Howard Zinn: You Can't Be Neutral on a Moving Train Reviews

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August 15, 2004
The sparkle of Zinn, who as a liberal toiling for decades for the common man yet seeing so many of them continue to vote instead for the side that wishes them such ill might be expected to have become embittered, remains as bright and infectious as ever.
August 8, 2004
An example of film editing at its finest: Ellis and Mueller combine archival footage, contemporary interviews, voice-over narration (by Matt Damon) based on Zinn's writing, and music with a skill that can only be borne of thoughtful contemplation.
July 27, 2004
A concise primer that should well satisfy those with a casual interest in his career.
July 23, 2004
It's an excellent introduction to a man whose thoughts on war, peace and dissent have become increasingly influential in ever more confusing times.
July 23, 2004
It's the subject himself, still brimming with passion in his 80s, who provides the most inspiring moments.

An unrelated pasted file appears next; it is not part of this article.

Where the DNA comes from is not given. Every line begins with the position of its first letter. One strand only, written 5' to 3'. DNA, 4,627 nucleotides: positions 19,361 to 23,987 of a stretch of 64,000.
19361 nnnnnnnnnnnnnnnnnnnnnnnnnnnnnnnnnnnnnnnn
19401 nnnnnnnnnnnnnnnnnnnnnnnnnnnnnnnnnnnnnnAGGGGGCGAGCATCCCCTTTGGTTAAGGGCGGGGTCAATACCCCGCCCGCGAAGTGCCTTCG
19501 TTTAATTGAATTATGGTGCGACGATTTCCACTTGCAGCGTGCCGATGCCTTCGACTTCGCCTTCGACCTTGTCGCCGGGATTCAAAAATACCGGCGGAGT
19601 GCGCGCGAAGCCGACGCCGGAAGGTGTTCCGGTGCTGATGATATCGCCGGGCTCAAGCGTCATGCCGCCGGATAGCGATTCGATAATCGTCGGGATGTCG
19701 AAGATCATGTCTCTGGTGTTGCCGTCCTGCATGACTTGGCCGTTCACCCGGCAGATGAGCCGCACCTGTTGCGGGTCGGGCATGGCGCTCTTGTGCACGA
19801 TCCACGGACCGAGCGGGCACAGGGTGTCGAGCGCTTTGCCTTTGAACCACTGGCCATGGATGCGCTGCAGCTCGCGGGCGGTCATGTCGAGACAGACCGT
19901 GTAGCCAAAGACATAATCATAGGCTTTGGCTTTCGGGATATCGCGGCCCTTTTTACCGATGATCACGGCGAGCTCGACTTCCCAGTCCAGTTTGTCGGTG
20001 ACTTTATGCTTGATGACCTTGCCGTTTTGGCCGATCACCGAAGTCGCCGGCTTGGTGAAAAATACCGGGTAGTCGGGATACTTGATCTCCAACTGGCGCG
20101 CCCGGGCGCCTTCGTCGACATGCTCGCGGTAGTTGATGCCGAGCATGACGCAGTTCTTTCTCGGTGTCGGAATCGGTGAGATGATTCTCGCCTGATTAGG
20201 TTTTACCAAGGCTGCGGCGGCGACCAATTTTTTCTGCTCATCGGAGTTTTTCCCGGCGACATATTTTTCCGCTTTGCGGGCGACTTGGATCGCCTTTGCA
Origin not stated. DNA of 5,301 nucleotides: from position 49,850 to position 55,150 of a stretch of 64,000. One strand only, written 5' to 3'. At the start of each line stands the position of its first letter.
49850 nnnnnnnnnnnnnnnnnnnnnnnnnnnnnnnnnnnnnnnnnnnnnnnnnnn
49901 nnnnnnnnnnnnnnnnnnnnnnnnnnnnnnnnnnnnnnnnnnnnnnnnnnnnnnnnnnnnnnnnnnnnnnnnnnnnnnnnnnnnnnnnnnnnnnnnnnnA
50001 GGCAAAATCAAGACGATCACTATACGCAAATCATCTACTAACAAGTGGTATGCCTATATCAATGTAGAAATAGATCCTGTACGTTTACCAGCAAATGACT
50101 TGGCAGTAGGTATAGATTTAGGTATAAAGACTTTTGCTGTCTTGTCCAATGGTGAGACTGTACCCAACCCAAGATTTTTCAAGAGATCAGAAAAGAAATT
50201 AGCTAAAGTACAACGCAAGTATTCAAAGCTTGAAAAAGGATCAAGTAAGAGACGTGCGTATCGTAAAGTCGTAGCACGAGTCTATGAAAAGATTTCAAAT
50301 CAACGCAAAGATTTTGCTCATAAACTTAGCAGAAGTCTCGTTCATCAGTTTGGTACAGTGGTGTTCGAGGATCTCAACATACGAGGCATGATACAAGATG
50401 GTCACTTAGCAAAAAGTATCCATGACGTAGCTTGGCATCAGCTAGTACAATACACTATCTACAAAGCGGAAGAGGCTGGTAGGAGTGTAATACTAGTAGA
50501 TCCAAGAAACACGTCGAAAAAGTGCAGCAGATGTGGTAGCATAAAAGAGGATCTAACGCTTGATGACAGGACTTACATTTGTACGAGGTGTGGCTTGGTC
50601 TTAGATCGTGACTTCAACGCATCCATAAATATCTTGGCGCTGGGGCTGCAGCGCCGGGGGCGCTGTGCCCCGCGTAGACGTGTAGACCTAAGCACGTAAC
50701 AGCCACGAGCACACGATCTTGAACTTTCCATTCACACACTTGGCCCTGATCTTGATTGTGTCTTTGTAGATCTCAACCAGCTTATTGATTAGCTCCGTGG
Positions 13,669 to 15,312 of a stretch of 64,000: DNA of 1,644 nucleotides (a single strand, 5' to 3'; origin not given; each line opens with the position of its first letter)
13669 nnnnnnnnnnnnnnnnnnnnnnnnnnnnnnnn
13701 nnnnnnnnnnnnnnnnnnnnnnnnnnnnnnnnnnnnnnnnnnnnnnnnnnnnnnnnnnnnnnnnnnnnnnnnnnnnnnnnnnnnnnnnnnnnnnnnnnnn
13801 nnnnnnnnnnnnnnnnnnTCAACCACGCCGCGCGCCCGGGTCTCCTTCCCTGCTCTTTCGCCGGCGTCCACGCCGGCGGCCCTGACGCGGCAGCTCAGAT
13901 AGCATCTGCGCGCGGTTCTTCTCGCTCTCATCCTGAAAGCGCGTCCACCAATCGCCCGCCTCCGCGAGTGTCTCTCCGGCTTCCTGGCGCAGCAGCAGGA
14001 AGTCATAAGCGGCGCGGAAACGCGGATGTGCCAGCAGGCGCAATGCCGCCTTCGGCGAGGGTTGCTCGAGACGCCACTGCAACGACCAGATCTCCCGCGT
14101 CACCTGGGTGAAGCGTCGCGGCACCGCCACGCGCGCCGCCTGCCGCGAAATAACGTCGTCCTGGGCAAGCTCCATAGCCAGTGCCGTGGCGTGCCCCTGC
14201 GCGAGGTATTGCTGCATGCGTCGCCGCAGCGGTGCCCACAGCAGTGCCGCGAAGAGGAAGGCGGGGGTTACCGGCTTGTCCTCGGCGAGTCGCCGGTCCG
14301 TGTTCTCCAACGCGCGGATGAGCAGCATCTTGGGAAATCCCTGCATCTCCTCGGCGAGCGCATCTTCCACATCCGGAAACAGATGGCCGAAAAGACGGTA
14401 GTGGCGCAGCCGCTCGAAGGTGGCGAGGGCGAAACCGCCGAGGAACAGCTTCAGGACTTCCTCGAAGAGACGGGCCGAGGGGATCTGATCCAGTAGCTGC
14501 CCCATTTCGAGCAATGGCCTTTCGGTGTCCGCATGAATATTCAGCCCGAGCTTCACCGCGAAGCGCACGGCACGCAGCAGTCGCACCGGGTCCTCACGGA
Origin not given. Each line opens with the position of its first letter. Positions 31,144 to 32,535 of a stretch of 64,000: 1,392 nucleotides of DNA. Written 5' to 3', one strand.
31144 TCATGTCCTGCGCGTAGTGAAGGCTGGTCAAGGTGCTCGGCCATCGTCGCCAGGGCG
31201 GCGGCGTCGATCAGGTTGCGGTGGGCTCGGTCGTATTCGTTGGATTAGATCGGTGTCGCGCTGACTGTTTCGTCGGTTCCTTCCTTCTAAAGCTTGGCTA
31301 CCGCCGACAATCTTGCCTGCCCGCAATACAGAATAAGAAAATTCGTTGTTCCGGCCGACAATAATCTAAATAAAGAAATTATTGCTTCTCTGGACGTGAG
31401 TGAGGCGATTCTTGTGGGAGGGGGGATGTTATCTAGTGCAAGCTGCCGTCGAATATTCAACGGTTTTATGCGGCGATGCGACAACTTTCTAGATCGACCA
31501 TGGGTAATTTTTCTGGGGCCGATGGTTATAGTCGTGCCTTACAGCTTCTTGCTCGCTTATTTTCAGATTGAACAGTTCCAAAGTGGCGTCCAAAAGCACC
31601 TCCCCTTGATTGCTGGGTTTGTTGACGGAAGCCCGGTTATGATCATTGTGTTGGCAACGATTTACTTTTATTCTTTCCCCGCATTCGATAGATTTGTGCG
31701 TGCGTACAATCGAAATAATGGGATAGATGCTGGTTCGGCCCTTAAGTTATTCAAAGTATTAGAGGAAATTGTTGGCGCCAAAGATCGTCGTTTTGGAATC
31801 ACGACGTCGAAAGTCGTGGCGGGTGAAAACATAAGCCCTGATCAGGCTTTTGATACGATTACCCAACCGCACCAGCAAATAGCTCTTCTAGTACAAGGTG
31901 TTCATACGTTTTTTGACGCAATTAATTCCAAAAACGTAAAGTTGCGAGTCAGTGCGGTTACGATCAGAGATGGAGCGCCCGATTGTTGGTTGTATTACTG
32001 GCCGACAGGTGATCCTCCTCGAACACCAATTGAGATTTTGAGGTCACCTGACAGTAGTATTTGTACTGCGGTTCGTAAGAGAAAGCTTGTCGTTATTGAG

July 23, 2004
Deb Ellis and Dennis Mueller's tight and deceptively low-key documentary lets the subject eloquently speak for himself.
July 23, 2004
A nice companion piece to Fahrenheit 9/11, this moving Train will only feed the country's election-year interest in politics.
July 23, 2004
A decently executed but rather formulaic treatment of a life that's been anything but.
July 23, 2004
Mr. Zinn delivers a challenge when he says, 'To be neutral and to be passive is to collaborate with whatever is going on.' Democracy he defines as 'not just a counting-up of votes' but a 'counting-up of actions.'
July 22, 2004
Thoughtful, exciting, moving.
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